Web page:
You don’t have to look too hard to see the influence that Americans have had on the Parisian cocktail scene. Back in the early 1900s, the legendary Harry’s New York Bar established itself as the de facto clubhouse for a growing expat community in Paris, including luminaries like Ernest Hemingway and Humphrey Bogart. And the recent mixology boom in the City of Light has been largely engineered by three French drink-slingers—Olivier Bon, Pierre-Charles Cros and Romee de Goriainoff—who were inspired by their trips across the pond. When they opened their inaugural bar, the Experimental Cocktail Club, in 2007, they took direct cues from Gotham trailblazers like Pegu Club and Death & Company. Now, after launching a collection of boîtes back home, as well as a successful ECC spin-off in London, the trio have brought their brand of refined boozing back to the source, opening an NYC outpost in the Lower East Side neighborhood that they’ve long considered a spiritual home. Parisians rooting for a subversive coup—the student becoming the teacher, if you will—shouldn’t hold their breath. Perhaps not surprisingly, the import seems vaguely out-of-date, closer in feel to the decadent, speakeasyish parlors that kicked off NYC’s tippling renaissance than the more democratic joints that have defined its recent evolution. Still, it doesn’t lack sexiness or flair: The baroque cocktails are wildly creative even when they don’t quite hit the mark, and the sumptuous setting—complete with pressed-tin ceilings, fireplaces and an ornate wall mural depicting ancient explorers—provides a fine escape from the ’hood’s increasingly debauched bar scene.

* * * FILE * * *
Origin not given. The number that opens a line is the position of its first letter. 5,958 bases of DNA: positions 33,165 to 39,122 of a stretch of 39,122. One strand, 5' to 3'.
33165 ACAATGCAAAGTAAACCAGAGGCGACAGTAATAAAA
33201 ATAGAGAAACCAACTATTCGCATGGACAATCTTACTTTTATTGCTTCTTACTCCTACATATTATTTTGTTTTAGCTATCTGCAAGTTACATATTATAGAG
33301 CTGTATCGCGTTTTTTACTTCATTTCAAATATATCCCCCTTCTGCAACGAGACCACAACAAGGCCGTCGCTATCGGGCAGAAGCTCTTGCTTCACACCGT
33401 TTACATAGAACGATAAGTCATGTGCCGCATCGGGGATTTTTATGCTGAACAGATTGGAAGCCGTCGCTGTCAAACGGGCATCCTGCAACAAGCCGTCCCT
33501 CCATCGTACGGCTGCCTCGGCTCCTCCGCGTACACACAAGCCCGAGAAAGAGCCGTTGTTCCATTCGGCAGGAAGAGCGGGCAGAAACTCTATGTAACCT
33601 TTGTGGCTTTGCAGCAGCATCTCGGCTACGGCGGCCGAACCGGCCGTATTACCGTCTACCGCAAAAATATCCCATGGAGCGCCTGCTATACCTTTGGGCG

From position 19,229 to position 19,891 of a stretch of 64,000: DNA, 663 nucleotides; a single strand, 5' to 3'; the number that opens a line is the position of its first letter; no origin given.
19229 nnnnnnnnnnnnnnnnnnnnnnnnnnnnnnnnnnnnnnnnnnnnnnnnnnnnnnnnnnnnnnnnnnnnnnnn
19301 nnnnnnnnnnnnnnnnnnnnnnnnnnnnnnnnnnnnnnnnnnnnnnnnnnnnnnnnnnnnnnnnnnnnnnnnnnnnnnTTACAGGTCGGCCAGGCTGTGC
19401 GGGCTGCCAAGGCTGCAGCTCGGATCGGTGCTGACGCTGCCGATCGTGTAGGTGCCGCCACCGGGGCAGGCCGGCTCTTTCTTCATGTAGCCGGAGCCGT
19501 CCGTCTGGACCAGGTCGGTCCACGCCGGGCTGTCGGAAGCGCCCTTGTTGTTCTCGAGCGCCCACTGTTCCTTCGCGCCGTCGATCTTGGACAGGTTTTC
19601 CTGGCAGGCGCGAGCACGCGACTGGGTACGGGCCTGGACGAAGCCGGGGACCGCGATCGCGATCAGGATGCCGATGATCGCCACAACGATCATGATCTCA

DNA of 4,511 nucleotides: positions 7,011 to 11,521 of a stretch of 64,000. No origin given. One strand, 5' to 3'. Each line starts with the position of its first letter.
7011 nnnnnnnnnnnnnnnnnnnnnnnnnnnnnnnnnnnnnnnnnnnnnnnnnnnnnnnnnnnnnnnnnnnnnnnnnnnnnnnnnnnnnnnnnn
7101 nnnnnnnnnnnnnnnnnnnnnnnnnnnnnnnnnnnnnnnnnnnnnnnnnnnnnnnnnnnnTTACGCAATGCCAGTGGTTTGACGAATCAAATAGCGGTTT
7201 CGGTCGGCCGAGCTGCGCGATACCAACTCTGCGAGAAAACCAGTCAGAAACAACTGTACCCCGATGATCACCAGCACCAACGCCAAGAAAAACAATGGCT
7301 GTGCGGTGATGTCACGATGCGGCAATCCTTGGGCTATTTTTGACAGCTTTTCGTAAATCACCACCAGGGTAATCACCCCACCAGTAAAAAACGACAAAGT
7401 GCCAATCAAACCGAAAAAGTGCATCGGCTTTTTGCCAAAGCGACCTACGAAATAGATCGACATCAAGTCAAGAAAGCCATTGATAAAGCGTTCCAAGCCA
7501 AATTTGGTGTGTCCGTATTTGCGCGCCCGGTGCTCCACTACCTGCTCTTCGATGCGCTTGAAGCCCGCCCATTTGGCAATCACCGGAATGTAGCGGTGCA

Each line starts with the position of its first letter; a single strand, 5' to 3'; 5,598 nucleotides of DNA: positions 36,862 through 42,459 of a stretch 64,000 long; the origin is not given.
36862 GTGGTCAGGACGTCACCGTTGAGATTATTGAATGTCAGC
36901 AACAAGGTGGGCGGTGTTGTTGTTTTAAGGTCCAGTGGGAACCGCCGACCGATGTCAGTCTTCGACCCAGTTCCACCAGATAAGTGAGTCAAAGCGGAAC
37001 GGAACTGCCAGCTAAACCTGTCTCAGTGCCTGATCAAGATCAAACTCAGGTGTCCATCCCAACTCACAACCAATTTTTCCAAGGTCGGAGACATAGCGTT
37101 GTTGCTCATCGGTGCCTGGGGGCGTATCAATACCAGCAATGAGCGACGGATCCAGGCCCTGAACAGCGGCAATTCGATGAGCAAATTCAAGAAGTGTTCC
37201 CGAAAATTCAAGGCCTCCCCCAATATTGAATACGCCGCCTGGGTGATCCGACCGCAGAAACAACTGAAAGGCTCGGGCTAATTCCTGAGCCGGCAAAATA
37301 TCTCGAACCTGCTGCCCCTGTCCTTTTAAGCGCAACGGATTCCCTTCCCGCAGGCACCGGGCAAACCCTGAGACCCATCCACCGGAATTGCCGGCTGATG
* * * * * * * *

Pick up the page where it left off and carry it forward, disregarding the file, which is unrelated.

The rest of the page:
DRINK THIS: While many of the city’s nouveau cocktail joints can nail a Negroni, the ECC has a different raison d’être. In keeping with the bar’s name, head bartender Nicolas de Soto is more of a tinkerer than classicist, shunning simplicity in favor of flamboyant concoctions that lean heavily on infusions, house-made syrups and esoteric spirits. It’s nearly impossible to decipher the long list of ingredients below each drink on the menu, so choosing something you’ll enjoy can depend heavily on the guidance of your server—a dance that, thus far, is still a bit shaky. We loved the Last One, a lush stirred drink that balances rich, nutty Spanish brandy with bitter aperitifs and a carrot shochu that delivers a dry, vegetal finish; a passionate host helped bring the cocktail to life by pointing out its kinship with a boulevardier, as well as the oloroso sherry casks that give the brandy its sweetness. But another staffer’s bumbling description of the Kelpie’s Julep failed to prepare us for the brow-furrowing bitterness of the drink, an unpleasant shouting match between blended Scotch, Szechuan peppercorn syrup and wormwood bitters. Withmost options going for $14 to $16, drawing a dud can be frustrating. But those willing to get into the whimsical spirit of the place are just as likely to be delighted by novelties such as L’Americain, a carbonated Americano riff flash-infused with orange zest and served in a bottle.
GOOD FOR: Francophiles looking for a break from the wine bar. You’ll want to avoid the awkwardly low-slung chairs and ottomans in the main room if possible. Try your luck at walking in and snagging a spot at the bar, or make a reservation (e-mail firstname.lastname@example.org) and request a table in the more intimate back room.
THE CLINCHER: Weekday drinkers should stop by on Tuesday nights, when live music (sometimes ’50s-style jazz) sets the nostalgic mood. And soon, a few bar bites from fashion-mafia hang the Fat Radish will help you abide by that old French credo of never drinking on an empty stomach.—Chris Schonberger